Are you planning a Catholic event? Are you worried that it may be too
These days we've got to be more inclusive, and we need to include Catholics of all shades of
opinion: Protestant, atheist, Muslim, ... We don't want to give the impression that being
a Catholic is anything to do with what you believe in, as if Catholics somehow rejected liberal
Luckily we've got just the speaker for you - Fr Timothy Radcliffe!
Timothy Radcliffe (R) with John Allen Jr, a poor homeless man.
Fr Radclife, once ludicrously tipped to succeed Basil Hume as Archbishop of Westminster, is
known as a dissident from Catholic teaching on sexual ethics.
Actually, I'm not sure what else he's known for, as dissidence seems to keep him very busy.
A president at one of the infamous Soho Masses, a man who recommended the film Brokeback Mountain, a man who rejects
the Church's teaching on homosexual relations - yes, he's just the man to make your Catholic event
more liberal. And here
are some examples!
Flame 2 - a "yoof" listens raptly to Fr Radcliffe,
Consider Flame 2, then. An event for the "yoof" of today, or
middle-aged men pretending to be "yoof-ful". With
special yoof-ful guest, Cardinal "I don't think the midterm report was a mistake" Tagle, a hero of the
Extraordinary Synod, and just the cardinal to invite if you think Burke is being too, er, serious about his faith.
Radcliffe was there, too, as a man who knows how to inspire the yoof!
A yoof-ful Radcliffe.
Now pop over to Vaughan House, near Westminster Cathedral, and
Fr Timothy give
a Lenten talk on
Tolerant and Free despite being Catholic? Subtext - don't let Catholicism get in the way of
your liberalism. Are there no limits to this man's ubiquity? Incidentally, Cardinal Nichols, don't
think we didn't notice that all four speakers are male Catholic priests - no women priests, not
even a Tina Beattie. You sexist trad!
I went to Vaughan House, and all I got was this lousy mug.
The Radcliffe roadshow continues, and unless you've bought one of those tee-shirts listing all his gigs
you may not be able keep up with the man. However, the best is still to come. Over at Arundel and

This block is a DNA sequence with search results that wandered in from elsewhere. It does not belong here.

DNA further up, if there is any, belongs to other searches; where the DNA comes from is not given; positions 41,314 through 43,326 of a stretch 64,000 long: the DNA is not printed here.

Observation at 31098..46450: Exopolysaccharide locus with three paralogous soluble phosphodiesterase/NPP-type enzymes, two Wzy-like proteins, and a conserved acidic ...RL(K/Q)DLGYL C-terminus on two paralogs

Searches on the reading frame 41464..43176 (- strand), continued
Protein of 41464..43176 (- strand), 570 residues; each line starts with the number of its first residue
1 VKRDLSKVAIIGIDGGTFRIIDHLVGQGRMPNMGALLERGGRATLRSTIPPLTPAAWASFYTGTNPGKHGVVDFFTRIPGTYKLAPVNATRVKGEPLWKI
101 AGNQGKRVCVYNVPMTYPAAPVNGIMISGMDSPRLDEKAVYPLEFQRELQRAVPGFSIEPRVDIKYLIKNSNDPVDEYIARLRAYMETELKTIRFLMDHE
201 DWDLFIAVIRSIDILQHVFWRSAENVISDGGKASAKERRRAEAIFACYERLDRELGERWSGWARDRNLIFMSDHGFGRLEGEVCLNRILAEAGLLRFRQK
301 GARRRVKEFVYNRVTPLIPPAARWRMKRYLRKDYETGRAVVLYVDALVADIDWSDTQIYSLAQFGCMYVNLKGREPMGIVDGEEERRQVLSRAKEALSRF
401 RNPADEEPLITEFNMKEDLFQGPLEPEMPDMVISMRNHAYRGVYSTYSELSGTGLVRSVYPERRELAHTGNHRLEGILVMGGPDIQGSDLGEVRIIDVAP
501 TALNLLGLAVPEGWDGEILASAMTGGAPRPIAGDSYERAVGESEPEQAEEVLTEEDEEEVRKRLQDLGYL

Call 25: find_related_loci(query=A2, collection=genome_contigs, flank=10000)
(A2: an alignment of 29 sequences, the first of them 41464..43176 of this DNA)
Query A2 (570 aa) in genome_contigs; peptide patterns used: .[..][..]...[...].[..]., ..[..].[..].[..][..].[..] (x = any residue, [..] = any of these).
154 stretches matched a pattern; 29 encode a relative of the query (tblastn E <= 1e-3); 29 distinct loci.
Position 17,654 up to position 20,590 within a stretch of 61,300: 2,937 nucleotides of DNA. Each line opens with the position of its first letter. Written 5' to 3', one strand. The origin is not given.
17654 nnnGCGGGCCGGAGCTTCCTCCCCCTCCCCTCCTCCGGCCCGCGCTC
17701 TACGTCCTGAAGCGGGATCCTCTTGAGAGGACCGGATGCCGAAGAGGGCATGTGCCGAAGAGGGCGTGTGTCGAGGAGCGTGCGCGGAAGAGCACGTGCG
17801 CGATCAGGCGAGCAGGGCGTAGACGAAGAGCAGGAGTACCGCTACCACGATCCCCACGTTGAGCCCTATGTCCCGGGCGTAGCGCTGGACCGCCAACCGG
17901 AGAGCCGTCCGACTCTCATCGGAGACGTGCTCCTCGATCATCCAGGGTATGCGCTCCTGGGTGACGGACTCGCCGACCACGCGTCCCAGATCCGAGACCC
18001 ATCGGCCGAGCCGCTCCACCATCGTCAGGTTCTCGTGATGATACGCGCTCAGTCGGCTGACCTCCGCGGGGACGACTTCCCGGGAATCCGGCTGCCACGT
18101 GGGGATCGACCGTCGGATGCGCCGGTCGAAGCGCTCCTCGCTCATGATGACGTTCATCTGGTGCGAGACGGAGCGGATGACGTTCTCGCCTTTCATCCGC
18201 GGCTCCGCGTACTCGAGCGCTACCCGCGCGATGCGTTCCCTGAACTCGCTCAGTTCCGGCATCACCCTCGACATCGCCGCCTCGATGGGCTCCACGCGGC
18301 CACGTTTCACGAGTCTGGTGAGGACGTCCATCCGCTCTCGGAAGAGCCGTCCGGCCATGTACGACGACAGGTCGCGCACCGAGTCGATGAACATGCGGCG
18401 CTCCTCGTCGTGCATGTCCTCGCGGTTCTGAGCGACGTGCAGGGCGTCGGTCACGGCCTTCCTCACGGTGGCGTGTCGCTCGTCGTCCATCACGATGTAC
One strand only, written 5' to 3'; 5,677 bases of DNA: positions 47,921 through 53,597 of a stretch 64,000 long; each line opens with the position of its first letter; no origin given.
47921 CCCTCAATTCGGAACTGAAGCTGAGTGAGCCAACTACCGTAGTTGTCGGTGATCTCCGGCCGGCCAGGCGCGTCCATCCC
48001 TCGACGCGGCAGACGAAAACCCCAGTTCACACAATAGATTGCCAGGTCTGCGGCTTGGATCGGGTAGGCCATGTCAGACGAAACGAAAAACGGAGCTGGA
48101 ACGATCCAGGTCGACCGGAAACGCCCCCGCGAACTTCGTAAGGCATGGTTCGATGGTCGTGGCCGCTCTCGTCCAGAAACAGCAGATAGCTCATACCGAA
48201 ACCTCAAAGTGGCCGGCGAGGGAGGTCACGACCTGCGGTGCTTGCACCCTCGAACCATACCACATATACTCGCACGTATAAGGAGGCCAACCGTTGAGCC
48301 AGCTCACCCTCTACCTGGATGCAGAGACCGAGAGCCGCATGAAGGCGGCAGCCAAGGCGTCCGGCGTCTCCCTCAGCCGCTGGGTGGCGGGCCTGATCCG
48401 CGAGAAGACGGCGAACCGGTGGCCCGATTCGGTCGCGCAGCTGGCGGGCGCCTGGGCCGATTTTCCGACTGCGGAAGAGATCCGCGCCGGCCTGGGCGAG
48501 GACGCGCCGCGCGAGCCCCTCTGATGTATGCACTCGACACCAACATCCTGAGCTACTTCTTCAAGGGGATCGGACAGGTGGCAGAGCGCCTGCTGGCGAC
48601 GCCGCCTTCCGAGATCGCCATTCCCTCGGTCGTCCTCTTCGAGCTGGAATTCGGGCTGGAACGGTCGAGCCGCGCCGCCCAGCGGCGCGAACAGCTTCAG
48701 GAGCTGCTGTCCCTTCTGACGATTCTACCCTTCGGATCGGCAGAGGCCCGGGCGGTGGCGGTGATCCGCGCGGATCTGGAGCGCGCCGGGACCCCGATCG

Brighton they're celebrating the 50th anniversary of the diocese, as
we have mentioned before.
Many of us were hoping that Timothy Radcliffe would be the next bishop of A&B - after Cormac and Kieran he would have
kept the comedy tradition alive - but it was not to be. Mgr Richard "Tiger" Moth, Bishop of the Forces, will be the next occupant of "Conry Towers" in Pease Pottage.
That leaves a vacancy of course, and if they were to change the name to "Bishop of the Farces", then I would
be happy to write a testimonial for Radcliffe.
"Tiger" Moth prepares to land at Pease Pottage.
But we digress. One of the stars of the Arundel and Brighton mega-party is a certain Fr Radcliffe.
The best is yet to come, though, and this is a reason why you definitely mustn't miss the fun.
Help is at hand for those who've had too much Radcliffe.
As reported by Men Are Like Wine,
Paul Inwood has written a
Jubilee Mass for the
Arundel and Brighton event.
Apparently Lady Gaga was unavailable. As a Lenten penance I decided to listen to
the first few tracks. Going into the wilderness of the Inwood, that's the sort of thing I do so that
you don't have to.
Track 1: Gathering Song. What do you mean, you didn't know the Mass included a gathering song?
To be fair to Uncle Paul, it's not too bad, if you like "socially relevant" songs that only mention God as
Still, the tune is a little banal, and the
use of irreverent-sounding chords sounds as if Uncle Paul wasn't paying attention in his basic harmony classes.
Track 2: Gathering Chant. Here I started biting the carpet. "Prepare the way of the Lord, Moo-oo-oo, Moo-oo-oo"???
Well, that's what it sounds like. Listen to it yourself, if
you don't believe it. These wordless noises don't really work. Same tune as in 1, with extra moo-sic.
Shouldn't that be "PARATE VIAM DOMINI MOO-OO-OO"?
Track 3: Kyrie. Not too bad, really, although it doesn't sound
spiritually nourishing, or even
particularly original. He even uses the traddy Greek words. Could we have misjudged Uncle Paul? No,
of course not.
Well, I think I've suffered enough Inwood, so I'll stop there.